The projected increase in aircraft retirements has been a frequent topic within the industry this year, and we look into the opportunities and hurdles it will create for the growing USM market.
According to the recent fleet forecast from Oliver Wyman, the in-service commercial airline fleet will increase from 25,000 to 35,000 aircraft by 2027, estimating that 58% of operating aircraft will be new-generation. In a broader forecast published by Flight Global, it predicts that the annual delivery value will rise from $120 billion in 2018 to almost $190 billion by 2037.
The same report stated that 75% of the current fleet is forecast to be retired during the next 20 years, which leads to some relatively pressing questions regarding the effect on the emerging USM (used serviceable material) market.
Just this year, Virgin Air announced it would be retiring its remaining fleet of A340's. Air France announced it would retire its fleet of A380's by 2022. Emirates also started the process of retiring their A380 fleets. And British Airways and KLM are both slowly retiring their 747 fleets.
During a seminar at this year's MRO Europe, with representatives from Honeywell, Oliver Wyman, and CFM Material, the discussion revolved around how these forthcoming aircraft retirements could present some real opportunities for the USM market—but they won’t come without a few challenges.
In an article earlier this year, we investigated how the USM market is positioning itself to be one of the fastest-growing MRO segments. With the host of projected retirements feeding this market, there are tremendous opportunities that will bolster the health of the MRO industry, because USM has the potential of reducing material costs across the board.
When asked whether they saw an increased interest in USM from their customers, Carrie Kendrick, VP Aftermarket Services at Honeywell had this to say:
"Absolutely. What is funny, is that it's also a little incongruous, because customers that are buying new aircraft for the appeal of new technology, also requesting USM solutions."
She went on to explain:
"This is leading to a trend where 45% of the new aircraft are actually going to be replacement aircraft. In addition, If you look at some of the data provided by McKinsey, it actually says that available seat miles is projected to go up 7% over the next decade. But at the same time, the demand—the actual butts-in-seats—is intended to be up 4%," states Kendrick. "So that is a divergence, indicating there is probably going to be more aircraft retirements than proposed. And much of that product and used material still has a lot of useful life left."
When one member of the audience made a statement about the importance of the "provenance" (or origins) of the parts, it begged the question of whether the age and pedigree of used material could devalue a newer aircraft. In response, Bill Correll, President and CEO of CFM Materials, had this to say:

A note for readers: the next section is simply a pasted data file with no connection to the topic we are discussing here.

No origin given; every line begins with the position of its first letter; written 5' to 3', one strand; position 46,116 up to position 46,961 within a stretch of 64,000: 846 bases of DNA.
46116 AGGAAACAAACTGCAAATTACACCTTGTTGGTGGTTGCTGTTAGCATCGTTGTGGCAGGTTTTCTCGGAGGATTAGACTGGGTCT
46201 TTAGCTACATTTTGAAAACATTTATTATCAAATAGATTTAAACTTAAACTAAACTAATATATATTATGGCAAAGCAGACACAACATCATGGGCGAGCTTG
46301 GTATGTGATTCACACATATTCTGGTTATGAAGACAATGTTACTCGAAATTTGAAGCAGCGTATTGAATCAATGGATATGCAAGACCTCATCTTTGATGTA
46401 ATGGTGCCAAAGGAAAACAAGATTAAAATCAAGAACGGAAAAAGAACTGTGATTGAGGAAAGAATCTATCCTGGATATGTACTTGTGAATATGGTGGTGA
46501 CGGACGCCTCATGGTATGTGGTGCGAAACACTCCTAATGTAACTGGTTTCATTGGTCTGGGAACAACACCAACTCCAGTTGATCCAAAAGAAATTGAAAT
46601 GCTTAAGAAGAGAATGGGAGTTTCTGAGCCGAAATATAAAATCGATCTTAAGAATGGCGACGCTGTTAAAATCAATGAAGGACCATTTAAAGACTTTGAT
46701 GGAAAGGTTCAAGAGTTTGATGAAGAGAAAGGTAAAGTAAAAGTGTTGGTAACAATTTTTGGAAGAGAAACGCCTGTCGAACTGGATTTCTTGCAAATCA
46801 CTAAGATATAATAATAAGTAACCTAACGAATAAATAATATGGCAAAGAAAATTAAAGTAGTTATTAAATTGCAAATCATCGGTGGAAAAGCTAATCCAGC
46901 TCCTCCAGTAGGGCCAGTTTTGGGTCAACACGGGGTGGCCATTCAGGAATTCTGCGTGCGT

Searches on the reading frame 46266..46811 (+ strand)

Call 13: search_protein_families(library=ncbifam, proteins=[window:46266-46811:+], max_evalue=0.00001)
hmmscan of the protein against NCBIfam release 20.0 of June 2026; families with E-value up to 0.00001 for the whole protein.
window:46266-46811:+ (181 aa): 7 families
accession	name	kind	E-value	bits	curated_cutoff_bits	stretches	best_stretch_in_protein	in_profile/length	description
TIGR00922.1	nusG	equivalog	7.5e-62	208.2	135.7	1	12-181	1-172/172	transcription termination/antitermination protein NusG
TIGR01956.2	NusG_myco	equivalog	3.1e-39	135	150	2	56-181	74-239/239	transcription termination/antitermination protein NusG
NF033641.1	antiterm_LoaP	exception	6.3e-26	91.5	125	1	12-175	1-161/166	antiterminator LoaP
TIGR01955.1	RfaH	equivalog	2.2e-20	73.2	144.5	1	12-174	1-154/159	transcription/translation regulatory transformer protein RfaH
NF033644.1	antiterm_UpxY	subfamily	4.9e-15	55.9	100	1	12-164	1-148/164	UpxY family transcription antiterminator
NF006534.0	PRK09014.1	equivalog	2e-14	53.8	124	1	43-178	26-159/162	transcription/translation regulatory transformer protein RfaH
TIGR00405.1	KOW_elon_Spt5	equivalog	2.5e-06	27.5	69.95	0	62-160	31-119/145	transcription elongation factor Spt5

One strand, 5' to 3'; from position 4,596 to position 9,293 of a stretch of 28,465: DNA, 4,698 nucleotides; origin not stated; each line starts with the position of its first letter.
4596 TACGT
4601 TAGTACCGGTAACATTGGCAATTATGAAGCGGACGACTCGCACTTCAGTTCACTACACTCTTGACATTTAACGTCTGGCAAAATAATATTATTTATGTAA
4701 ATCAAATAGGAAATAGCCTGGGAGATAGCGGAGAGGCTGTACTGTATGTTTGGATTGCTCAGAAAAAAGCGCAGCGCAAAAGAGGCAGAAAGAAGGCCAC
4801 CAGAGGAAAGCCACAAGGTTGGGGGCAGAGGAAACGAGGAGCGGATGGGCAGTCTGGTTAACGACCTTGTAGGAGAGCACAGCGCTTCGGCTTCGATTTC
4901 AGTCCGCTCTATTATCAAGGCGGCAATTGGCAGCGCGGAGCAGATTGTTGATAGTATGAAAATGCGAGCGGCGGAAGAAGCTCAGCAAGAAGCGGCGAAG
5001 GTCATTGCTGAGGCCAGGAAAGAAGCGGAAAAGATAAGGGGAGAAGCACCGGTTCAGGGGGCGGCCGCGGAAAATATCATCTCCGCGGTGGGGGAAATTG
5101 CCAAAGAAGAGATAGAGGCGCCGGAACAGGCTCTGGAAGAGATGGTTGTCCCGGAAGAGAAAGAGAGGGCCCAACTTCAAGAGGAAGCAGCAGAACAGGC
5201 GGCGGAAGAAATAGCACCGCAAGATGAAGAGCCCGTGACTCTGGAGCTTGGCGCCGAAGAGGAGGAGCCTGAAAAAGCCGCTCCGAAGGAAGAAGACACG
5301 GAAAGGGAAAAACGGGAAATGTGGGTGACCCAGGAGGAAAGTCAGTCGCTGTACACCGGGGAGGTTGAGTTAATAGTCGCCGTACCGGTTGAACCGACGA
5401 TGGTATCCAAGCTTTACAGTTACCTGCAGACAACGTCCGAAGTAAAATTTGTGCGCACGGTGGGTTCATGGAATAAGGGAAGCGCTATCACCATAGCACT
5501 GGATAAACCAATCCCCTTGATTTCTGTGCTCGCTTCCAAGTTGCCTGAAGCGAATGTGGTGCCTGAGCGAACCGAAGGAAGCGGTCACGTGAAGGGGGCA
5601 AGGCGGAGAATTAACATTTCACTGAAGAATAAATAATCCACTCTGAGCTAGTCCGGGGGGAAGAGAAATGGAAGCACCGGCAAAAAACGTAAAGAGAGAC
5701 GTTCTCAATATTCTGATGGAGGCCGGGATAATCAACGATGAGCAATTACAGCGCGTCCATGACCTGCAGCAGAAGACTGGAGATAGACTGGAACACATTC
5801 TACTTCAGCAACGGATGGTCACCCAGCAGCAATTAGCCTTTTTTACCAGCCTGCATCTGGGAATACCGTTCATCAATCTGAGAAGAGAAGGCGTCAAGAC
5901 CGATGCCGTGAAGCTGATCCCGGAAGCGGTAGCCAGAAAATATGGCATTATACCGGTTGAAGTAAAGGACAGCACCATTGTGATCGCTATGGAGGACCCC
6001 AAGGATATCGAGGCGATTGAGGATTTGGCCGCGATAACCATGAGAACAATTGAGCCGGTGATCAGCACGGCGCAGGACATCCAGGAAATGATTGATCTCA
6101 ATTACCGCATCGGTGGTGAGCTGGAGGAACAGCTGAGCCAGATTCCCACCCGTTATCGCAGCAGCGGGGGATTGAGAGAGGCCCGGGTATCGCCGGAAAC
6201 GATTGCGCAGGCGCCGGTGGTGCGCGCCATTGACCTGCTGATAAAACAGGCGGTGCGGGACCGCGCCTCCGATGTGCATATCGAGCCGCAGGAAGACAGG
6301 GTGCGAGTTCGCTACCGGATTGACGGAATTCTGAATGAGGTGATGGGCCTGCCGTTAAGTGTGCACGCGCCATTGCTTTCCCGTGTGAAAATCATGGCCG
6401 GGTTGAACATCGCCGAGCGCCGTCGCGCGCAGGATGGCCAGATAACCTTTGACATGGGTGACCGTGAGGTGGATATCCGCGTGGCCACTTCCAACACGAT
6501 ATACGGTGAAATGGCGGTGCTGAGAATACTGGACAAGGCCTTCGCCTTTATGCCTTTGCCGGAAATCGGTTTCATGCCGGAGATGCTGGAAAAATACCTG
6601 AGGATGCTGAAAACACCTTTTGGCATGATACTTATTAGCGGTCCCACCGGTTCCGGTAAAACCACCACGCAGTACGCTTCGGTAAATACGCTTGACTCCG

"I think that it’s just one of the big challenges that we have in our business today. We have a lot of customers now that are coming in and wanting to know the time and cycles of every single part of an engine, whether it's a time-tracked part or not. Because, within a lot of leasing contracts, it will say that you need to put in parts that are as good as or better than what just came out and scrapped."
"Some people have interpreted this as, for example, if you take a 10,000 cycle part out, then you have to put a 10,000 cycle back in—regardless of whether it's a traditional time-tracked part or not."
"Another situation in regards to the provenance of the parts, I think that we're also seeing a lot of situations where people are reluctant to accept parts that come from harsh environment engines."
As the USM market is continuing to grow, questions are starting to arise regarding what kind of predictive tools could be leveraged to meet the growing demand for USM parts? During their seminar, when asked specifically if there were any big-data or AI tools that could help match part availability with the market demand, Kendrick responded jovially, "That sounds like a fabulous idea!"
She followed up by stating:
"We [Honeywell] haven't got into that yet, because we are still just one small piece of the overall pie. At this point a lot of our predictive solutions have gone towards anticipating what our customers need, based on those that we have in our service, and what we need to make available to them—which is just one segment of the entire market."
Based on the exponential growth that the USM market is predicted to experience, it stands to reason that there is a tremendous opportunity for those looking to develop digital tools and software infrastructures to begin collecting industry-wide USM parts availability. Arguably, those that take the Amazon approach to this emerging market are going to gain a real competitive advantage in the coming years.
Wrapping up MRO Europe seminar, Bill Correll made this noteworthy point:
"I think one of the interesting questions around predictive technologies in regards to USM is that for accurate predicting tools, you need to have transparency with the data. Currently, the whole world of material trading is not a terrible transparent thing. It's not to say that this problem is not one that can't be overcome, but it is one of the major challenges we will see in the coming years."
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This blog is driven by Satair Marketing & Communication with input from both internal and external contributors.
Satair is a world leading provider of aftermarket services and solutions for the civil aerospace industry. Satair is a stand-alone company and Airbus subsidiary.